Today, in Surabaya, southern Java, we visited a school for the poorest of the poor - a school for the children of garbage pickers. These poverty stricken people eke out an existence by scavenging through the city's garbage in search of anything that can be sold, re-used or recycled. Their environmentally conscious efforts should be applauded and rewarded in this day and age, but they are not. However, thanks to the incredible generosity of our friends and colleagues in Canada, their children now have a school with a new roof, together with newly painted ceilings and walls,
Here we are with a bunch of very happy kids who all want to say, "Thank you very much," to everyone who donated to the reconstruction of their school last year. We want to say, "Thank you," too. Here in this world of poverty and despair you are all Great Canadian Heroes.

Posted by Hawkson 23:34 Archived in Indonesia Comments (1)

One Country - Two Worlds

sunny 33 °C

There are thirteen thousand islands in the Indonesian archipelago, stretching from the equator to Australia. Our journey between two of these islands, Bali and Java, was just a thirty-minute ferry ride. Yet the gulf between these two is greater than the gulf between Canada and South East Asia.
Language, customs and religous dogma have doomed the Balinese and Javanese to eternal rivalry and conflict.
The Balinese are predominantly Hindus whose lives are dictated by superstition and ceremony. Almost every day is a ceremony day, or the preparation for a ceremony day, or the day of rest and rejoicing following a ceremony day. Seventy percent of a Balinese' meagre earnings are spent on ceremonies. No undertaking, however insignificant, is commenced without reference to the calender, and no price is too great to appease the Gods.
Across the Strait of Bali the Javanese are predominantly Muslim. Here the townsfolk suffer the constant deafening blare of muezzines as they compete with the noise of traffic and the bellows from neighbouring mosques. There is hardly a moment's peace from four a.m. till after nightfall - hour upon hour of religious incantations blasted through huge loudspeakers high on the minarets.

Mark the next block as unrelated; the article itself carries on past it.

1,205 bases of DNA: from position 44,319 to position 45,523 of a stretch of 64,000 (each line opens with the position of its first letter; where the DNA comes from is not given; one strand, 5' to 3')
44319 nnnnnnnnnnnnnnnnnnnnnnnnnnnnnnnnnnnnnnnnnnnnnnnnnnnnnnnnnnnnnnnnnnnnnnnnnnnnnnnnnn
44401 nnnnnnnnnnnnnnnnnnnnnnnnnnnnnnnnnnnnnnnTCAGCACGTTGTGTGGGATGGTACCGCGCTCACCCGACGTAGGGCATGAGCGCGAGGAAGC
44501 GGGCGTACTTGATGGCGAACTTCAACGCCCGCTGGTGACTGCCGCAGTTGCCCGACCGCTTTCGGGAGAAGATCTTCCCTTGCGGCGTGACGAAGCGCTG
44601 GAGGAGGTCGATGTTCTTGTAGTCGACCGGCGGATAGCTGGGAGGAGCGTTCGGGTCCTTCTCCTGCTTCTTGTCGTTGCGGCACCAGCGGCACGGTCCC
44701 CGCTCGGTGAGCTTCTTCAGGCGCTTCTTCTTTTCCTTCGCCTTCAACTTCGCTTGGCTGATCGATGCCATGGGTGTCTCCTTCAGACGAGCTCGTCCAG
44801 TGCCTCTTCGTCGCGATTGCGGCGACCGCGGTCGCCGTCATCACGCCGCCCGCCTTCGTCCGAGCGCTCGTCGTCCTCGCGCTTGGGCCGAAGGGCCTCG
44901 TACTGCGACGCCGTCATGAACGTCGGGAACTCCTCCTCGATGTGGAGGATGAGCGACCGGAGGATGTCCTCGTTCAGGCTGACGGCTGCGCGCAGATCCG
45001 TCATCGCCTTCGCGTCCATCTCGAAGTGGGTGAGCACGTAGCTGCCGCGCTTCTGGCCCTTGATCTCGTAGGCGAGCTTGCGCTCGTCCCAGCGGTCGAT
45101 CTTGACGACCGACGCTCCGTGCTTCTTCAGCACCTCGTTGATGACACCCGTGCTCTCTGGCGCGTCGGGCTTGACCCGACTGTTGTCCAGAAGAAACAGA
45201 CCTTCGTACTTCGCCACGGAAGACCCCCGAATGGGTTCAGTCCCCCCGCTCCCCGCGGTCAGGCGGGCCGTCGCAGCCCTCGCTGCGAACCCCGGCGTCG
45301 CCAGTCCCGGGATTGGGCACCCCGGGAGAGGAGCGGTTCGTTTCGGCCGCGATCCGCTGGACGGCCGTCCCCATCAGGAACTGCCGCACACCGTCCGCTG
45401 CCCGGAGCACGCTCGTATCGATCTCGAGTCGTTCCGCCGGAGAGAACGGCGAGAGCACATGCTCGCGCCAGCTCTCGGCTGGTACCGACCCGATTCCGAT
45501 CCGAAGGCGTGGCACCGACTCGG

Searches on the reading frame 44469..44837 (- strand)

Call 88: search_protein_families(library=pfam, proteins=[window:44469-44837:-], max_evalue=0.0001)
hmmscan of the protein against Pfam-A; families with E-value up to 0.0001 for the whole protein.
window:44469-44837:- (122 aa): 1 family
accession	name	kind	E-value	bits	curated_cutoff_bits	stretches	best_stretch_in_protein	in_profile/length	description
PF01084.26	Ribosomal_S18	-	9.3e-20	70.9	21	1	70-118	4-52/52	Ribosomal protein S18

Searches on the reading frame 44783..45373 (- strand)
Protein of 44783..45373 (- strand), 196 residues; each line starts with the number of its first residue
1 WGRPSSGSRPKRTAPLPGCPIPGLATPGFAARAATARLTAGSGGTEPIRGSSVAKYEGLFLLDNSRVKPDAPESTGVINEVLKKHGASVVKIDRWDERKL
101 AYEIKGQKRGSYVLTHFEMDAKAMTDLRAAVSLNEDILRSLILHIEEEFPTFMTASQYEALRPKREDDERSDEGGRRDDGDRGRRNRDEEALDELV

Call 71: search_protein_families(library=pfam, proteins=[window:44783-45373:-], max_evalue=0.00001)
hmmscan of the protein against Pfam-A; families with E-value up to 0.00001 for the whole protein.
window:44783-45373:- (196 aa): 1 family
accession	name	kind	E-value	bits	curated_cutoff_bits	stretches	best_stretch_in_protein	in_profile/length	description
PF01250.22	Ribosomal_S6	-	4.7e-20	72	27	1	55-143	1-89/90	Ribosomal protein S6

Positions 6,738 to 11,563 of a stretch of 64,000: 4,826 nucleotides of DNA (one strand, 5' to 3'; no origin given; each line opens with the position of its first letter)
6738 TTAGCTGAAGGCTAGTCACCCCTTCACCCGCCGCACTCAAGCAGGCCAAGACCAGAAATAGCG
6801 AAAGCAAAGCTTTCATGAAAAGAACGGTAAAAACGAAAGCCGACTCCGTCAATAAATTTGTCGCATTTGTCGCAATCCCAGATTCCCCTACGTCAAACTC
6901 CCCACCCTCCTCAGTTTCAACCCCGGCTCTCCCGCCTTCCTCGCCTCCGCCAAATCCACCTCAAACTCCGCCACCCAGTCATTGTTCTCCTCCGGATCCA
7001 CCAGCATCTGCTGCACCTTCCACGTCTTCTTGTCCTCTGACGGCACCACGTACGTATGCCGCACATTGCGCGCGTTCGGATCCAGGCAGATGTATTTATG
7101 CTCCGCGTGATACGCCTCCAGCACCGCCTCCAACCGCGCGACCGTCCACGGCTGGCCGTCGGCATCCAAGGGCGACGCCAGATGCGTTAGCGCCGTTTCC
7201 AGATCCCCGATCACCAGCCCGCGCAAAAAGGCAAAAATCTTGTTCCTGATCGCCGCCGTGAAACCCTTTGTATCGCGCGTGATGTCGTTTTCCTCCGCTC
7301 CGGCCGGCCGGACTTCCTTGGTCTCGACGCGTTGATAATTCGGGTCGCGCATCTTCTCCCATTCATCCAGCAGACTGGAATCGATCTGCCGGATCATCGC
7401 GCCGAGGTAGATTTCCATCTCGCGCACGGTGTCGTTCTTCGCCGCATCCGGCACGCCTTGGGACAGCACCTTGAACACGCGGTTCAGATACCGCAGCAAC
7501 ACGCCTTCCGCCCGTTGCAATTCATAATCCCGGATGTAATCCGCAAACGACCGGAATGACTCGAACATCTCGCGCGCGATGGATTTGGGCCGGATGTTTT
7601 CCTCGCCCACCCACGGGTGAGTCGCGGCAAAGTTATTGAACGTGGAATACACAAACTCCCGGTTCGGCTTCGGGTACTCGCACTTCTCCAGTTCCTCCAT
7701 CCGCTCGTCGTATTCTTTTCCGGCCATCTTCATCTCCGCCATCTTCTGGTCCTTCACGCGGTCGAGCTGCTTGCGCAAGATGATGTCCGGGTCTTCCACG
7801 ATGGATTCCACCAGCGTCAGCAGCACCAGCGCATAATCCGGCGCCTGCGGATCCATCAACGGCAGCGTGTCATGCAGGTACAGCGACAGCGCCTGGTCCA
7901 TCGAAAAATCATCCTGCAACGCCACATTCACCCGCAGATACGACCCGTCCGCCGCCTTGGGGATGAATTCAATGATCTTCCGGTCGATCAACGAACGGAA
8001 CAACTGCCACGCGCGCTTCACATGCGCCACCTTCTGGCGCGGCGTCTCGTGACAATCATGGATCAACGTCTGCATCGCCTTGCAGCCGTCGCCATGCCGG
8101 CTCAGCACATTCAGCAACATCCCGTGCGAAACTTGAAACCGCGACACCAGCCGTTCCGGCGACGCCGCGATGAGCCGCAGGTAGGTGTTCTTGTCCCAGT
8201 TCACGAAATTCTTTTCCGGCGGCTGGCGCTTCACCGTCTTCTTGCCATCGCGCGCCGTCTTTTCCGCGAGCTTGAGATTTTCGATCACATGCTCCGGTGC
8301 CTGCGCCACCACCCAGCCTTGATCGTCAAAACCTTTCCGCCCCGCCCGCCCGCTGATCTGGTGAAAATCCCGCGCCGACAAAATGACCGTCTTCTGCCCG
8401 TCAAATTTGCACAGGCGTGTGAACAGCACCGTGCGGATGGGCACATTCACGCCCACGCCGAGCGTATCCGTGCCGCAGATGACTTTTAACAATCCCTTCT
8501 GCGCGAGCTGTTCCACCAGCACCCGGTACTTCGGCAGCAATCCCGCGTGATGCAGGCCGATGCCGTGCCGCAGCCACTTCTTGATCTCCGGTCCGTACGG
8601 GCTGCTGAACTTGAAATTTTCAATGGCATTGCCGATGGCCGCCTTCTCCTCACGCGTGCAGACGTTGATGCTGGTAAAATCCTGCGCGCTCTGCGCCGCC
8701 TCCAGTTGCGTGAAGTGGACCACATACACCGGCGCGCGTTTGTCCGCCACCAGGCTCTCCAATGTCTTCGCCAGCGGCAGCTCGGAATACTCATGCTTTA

Indonesia may be tolerant of non- muslims but no one can escape the constant ear bashing of the immams.
Our journey between these two worlds began when we travelled through a tranquil national park in Bali to the ferry.
The ferry, not unlike the Gabriola ferry,was crowded with locals. Unlike the Gabriola ferry the lounge was blasted with incredibly loud karaoke music from a giant screen. As has often been the case on our travels we were the only Westerners and the stewardess must have sensed our discomfort. She quickly guided us away from the melee and took us to the captain on the bridge. We were then given the entire top deck - just for us. Preferential treatment?
And when we arrived in Java at Banyuwangi the driver of a mini-bus turfed out all of his local customers so that he could turn around and take us to our hotel - very embarassing.
But this story is about the two worlds - Bali and Java: Bali is a peaceful backwater while Jave is the most populous island in the world.
We are now in Surabaya - a city of luxury hotels and enormous shopping malls; a city of sophisticated people who would not be out of place in London or Vancouver. But, around Surabaya's corners, in dirty little back alleys, there is indescribable poverty.
During the next few days we will spend time with the people of Surabaya - some of whom we already know - and we will be visiting some of the poorest people in this world - in any world.

Posted by Hawkson 04:02 Archived in Indonesia Comments (2)

Bali - Close to Heaven

semi-overcast 30 °C

We lounge by a pool on Tony's terrace and watch plump golden koi hide from the midday sun under giant lotus pads.
We are on the top of the world. All around us the soft curls of the hillsides are stepped into waterlogged rice paddies that take giant's strides down to the coastal plain at our feet. The young rice is impossibly green - too green to photograph or paint without cries of trickery - and the entire scene is clearly digitally enhanced. Even the silence is deceiptful. We are lulled by a soft warm breeze into a feeling of total tranquility, but it is a delusion - a chimera. The air is constantly abuzz with dragonflies and butterflies, and is frequently ripped by the shrieks of exotic birds in the branches of of the clove and rambuttan trees. A koi leaps from its watery world and splashes noisily back again. Bamboo wind chimes clunk sonorously in the breeze. Tomorrow's dinner quacks loudly as he forages for his final meal amid the clumps of rice seedlings, while the chickens trumpet the successful laying of another breakfast.
There may be no infernal combustion engines here - no chainsaws, motorbikes or leaf-blowers - but the air is alive with the constant clamour of nature. And in the evening, when we have watched the sun slip back into the Sea of Bali, the frogs and gekkos take up the chorus and the heavenly choir gets louder ... much louder ... very much louder. Heaven may not be quite what it is cracked up to be!

Posted by Hawkson 20:21 Archived in Indonesia Comments (2)